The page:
Written by Dan Milyavsky
It may sound like hyperbole, but I went to a high school that was oppressively leftist. I remember having countless English teachers go on and on about what a horrible mayor Rudy Giuliani was (even though he made NYC safe for all of us to live in), how racist Mark Twain was, thereby ruining Huckleberry Finn for the entire class (despite the fact that the novel is anti-slavery and anti-racism) and what a horrible economic system capitalism was (even though it generates the wealth that paid the teachers’ salaries and lavish benefits).
My parents are immigrants from the former Soviet Union. Being fortunate enough to live in Moscow, their life was better than the wretched squalor that most Soviet citizens had to live in. However, they had to suffer under the boot of government repression just the same, and even more so since we are Jewish. They raised me with a distinct appreciation for liberty and they never bought into the corrosive identity politics agenda that is now so widespread that it is a part of almost every high school and college curriculum.
This is all to say, that I may have overreacted a tad bit. I put a McCain Palin sticker on my locker even though I didn’t particularly care for either of them. My Facebook wall was filled with political rants, which served to enrage the liberals and annoy those who just didn’t care about politics.
In his original mission statement in 1955, William F. Buckley Jr. wrote that the newly founded National Review “stands athwart history, yelling Stop, at a time when no one is inclined to do so, or to have much patience with those who so urge it.” I suppose this is what I saw myself doing, and never missed an opportunity to try to propagandize my peers regarding the virtues of the free market, even though they usually either couldn’t care less or already had a stubbornly intractable perspective that was the opposite of mine.
I spent my first three semesters of undergrad at Hunter College, living in the dorms there. There too, the leftism was overwhelming, and my political views did not exactly do much to enhance my popularity. I recall when I posted a Facebook status saying that I had finally gotten around to more or less supporting the legalization of gay marriage, I was viciously excoriated for being insufficiently enthusiastic, even though if memory serves I’m quite sure I came around to this point of view before Barack Obama did. I tried to start a Libertarian-Conservative club at Hunter College, since I figured that with four different Marxist groups, it shouldn’t be that hard to recruit people for a club which does not advocate statist criminals running every aspect of our lives. I was sorely mistaken.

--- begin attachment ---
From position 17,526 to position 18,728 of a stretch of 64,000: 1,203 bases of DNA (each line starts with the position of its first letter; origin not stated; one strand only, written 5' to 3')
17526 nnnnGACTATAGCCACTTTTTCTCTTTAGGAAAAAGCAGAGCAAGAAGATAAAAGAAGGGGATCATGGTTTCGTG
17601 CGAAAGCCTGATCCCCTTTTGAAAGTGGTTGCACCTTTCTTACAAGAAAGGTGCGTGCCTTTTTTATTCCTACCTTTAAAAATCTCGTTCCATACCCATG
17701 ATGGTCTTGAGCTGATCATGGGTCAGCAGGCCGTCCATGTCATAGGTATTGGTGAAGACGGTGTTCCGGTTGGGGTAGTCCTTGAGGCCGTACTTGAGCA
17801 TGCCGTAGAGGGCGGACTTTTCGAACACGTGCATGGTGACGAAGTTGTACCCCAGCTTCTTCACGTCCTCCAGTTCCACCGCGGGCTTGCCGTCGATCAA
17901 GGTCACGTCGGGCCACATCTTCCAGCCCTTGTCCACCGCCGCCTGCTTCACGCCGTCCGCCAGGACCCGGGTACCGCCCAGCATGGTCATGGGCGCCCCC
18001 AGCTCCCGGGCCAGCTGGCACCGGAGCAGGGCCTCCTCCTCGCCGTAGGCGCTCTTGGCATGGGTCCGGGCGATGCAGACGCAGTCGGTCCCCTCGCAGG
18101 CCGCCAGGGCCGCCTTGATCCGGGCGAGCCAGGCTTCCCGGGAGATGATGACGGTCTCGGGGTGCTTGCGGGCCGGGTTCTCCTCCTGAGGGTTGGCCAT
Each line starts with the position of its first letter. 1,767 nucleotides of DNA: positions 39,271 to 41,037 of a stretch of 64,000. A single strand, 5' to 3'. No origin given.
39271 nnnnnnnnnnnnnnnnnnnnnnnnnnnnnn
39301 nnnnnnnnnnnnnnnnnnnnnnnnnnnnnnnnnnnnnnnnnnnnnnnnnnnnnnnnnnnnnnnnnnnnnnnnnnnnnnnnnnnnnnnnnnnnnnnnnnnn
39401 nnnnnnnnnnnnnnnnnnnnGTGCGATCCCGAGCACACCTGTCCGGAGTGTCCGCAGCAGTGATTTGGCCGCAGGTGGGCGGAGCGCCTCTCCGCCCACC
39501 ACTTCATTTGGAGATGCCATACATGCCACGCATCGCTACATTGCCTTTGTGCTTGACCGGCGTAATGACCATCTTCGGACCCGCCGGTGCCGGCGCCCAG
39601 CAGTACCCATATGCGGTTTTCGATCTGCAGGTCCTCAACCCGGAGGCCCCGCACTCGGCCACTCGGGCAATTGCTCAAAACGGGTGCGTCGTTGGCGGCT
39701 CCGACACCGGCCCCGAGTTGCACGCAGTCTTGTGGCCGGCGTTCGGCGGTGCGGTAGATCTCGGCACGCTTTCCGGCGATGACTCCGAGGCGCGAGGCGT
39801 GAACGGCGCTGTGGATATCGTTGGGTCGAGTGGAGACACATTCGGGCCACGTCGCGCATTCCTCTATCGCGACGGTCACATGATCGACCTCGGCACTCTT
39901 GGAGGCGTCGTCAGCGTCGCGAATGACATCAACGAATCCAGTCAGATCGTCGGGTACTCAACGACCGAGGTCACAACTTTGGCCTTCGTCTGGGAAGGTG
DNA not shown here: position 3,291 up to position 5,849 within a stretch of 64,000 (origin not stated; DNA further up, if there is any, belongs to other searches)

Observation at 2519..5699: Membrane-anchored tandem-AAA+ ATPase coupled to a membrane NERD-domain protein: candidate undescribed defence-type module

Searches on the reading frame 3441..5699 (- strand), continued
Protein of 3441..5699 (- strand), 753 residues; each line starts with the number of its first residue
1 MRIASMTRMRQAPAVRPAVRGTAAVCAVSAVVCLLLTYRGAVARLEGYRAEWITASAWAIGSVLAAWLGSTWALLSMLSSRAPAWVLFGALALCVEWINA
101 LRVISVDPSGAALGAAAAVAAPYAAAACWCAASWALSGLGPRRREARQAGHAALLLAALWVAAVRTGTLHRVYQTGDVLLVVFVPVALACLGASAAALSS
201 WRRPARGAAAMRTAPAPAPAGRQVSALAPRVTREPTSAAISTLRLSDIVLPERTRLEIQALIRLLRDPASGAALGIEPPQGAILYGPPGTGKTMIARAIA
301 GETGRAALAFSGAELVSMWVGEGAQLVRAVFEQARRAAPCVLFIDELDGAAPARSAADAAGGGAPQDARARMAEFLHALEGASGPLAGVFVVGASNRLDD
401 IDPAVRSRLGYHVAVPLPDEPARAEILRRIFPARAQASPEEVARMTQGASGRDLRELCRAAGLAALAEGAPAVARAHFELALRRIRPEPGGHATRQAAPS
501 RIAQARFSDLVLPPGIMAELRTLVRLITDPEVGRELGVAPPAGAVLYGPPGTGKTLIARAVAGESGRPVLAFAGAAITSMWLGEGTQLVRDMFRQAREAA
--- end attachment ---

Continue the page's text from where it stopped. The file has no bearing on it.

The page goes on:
When I transferred to Binghamton in the spring of 2012, I fell in love with the place. This is a much friendlier place for alternative political points of view. I joined the Binghamton Review and the College Libertarians. In the latter, we had extremely vocal (that’s putting it mildly) debates on all the issues, ranging from how attractive of a candidate Ron Paul was to whether the Iraq War was fought for oil (I don’t think it was, since we didn’t end up taking any of the oil, but I am still opposed to it, so much so that I think its initiation may have made George W. Bush a worse president than even Barack Obama).
Since being a libertarian (I’m a bit less conservative than I used to be) was so easy here, I did not feel myself to be part of a shunned minority anymore. I suppose my social skills also improved a bit, and I stopped preaching the virtues of the free market to everyone I met whenever the topic of politics came up. In fact, I’ve reached a point where I’d prefer not to discuss politics at all with people who are not particularly invested in the subject, the same way a molecular biologist isn’t going to start discussing cell signaling pathways with every person he meets who asks him what he’s interested in.
As I matured and became older, my priorities shifted. I started thinking a lot more about getting into medical school, and I would much rather hang out with my friends and cultivate meaningful relationships than get into political arguments.
This is all perfectly natural, and I have no regrets about it. However, the cause of liberty is still very near and dear to my heart, and throughout my life I hope to continue advocating for it. I’ll be spending the vast majority of my time concerned with other things, but I do sincerely believe that human beings should be able to conduct both social and economic interactions as they see fit. Free market capitalism has created more wealth and prosperity than any other system, helping poor and rich alike. It has given rise to countless technological innovations which have improved our quality of life. So to my fellow libertarian and conservative comrades out there who might wonder if the fight is worth it, fear not. We know in our hearts that it is.